Said Jayne: “Our research showed that girls’ career ambitions tended to split into either aspirational or familiar: they aspired to be a singer or model, or settled for the familiar such as shopworker or hairdresser. We need to reduce gender stereo-typing from a young age and raise the profile of advanced manufacturing in a way that appeals to females. Young women cannot be what they cannot see.”

Other speakers included:

Richard Bateman, head of talent, leadership and capability, civil aerospace, at Rolls-Royce, who shared the company’s many diversity and inclusion activities including the Next Generation Women’s Leadership Programme.

Stephen Cummins from the Department for Transport, who revealed how consultation on the Government’s Aviation 2050 strategy had highlighted that the aviation industry has a significant opportunity to address its future skills needs by increasing the diversity of its workforce to deliver a greater potential pool of employees.

Nick Goss from the Aerospace Growth Partnership who explained the background to the WiAA charter and how support was growing through events and the backing of organisations like Sharing in Growth, Airbus, and trade body ADS.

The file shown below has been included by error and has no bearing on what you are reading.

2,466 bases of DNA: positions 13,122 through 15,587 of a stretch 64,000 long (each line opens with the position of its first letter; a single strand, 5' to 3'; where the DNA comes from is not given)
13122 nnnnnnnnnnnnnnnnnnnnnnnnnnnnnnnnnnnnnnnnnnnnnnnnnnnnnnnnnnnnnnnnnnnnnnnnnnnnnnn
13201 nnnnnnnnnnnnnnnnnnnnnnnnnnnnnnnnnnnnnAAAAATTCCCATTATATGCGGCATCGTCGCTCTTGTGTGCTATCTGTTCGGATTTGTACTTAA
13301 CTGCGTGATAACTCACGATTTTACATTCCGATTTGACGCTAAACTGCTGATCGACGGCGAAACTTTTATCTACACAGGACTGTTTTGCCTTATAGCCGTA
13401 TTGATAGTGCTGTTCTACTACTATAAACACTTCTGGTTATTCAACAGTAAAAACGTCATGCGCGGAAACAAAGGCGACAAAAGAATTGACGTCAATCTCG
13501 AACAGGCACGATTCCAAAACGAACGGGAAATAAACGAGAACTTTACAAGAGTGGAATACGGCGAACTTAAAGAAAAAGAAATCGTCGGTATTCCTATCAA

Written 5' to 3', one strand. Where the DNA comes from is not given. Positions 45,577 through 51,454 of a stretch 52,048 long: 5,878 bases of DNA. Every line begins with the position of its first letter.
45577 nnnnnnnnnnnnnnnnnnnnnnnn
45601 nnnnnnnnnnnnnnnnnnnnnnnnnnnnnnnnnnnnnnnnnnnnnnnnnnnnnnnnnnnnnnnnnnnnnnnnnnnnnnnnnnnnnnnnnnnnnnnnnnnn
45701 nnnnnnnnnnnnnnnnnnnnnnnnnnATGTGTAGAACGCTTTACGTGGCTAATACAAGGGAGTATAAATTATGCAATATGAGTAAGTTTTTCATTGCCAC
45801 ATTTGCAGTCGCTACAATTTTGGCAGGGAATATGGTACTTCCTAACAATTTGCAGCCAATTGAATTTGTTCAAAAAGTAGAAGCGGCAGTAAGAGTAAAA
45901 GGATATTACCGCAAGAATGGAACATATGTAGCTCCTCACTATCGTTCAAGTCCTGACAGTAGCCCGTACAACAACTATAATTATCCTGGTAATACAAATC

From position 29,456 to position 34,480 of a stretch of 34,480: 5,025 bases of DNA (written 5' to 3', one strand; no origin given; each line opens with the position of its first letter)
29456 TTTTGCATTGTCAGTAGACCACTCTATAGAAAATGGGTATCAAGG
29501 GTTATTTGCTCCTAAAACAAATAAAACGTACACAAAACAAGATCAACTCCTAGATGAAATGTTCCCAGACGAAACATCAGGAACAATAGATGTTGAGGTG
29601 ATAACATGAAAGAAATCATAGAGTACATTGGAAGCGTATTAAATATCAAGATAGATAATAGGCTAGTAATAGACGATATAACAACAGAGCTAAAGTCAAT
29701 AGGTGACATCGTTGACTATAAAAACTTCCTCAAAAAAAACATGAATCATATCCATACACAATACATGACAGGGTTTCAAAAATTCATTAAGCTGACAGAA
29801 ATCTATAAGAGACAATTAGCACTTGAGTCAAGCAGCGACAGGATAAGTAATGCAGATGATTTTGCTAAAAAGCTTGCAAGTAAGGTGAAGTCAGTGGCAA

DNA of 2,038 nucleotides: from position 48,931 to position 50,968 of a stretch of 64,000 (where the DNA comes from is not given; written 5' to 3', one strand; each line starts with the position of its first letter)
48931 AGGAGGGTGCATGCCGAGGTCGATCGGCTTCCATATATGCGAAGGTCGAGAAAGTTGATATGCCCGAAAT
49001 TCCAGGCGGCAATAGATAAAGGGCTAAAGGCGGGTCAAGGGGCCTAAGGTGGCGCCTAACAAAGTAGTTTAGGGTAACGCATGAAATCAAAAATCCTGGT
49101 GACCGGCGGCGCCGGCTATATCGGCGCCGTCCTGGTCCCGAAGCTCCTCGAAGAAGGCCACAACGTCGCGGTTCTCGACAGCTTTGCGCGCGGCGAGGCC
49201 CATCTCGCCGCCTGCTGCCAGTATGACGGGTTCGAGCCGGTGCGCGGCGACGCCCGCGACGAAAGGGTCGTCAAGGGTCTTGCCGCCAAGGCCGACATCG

Lesley So of Rolls-Royce who outlined how her willingness to learn and make bold moves had propelled her 12-year career to eight different cities in four different countries, including Canada, Brazil, the UK, and the USA, heading up teams in functions such as purchasing, production planning, marketing, operations and manufacturing. She said: “It’s a great privilege to have had such a diverse career so far. I hope that by sharing my story it would encourage even more smart, driven young girls and women to be interested in becoming a part of this wonderful industry.”

To date 89 companies have signed the charter, including Sharing in Growth programme participants Martin Aerospace, Produmax and Oxley Developments. The plan is to achieve 100 signatories by the next major event, a House of Commons reception in April.

Any organisation wishing to find out more or sign up to the charter should contact Ashlea Finn on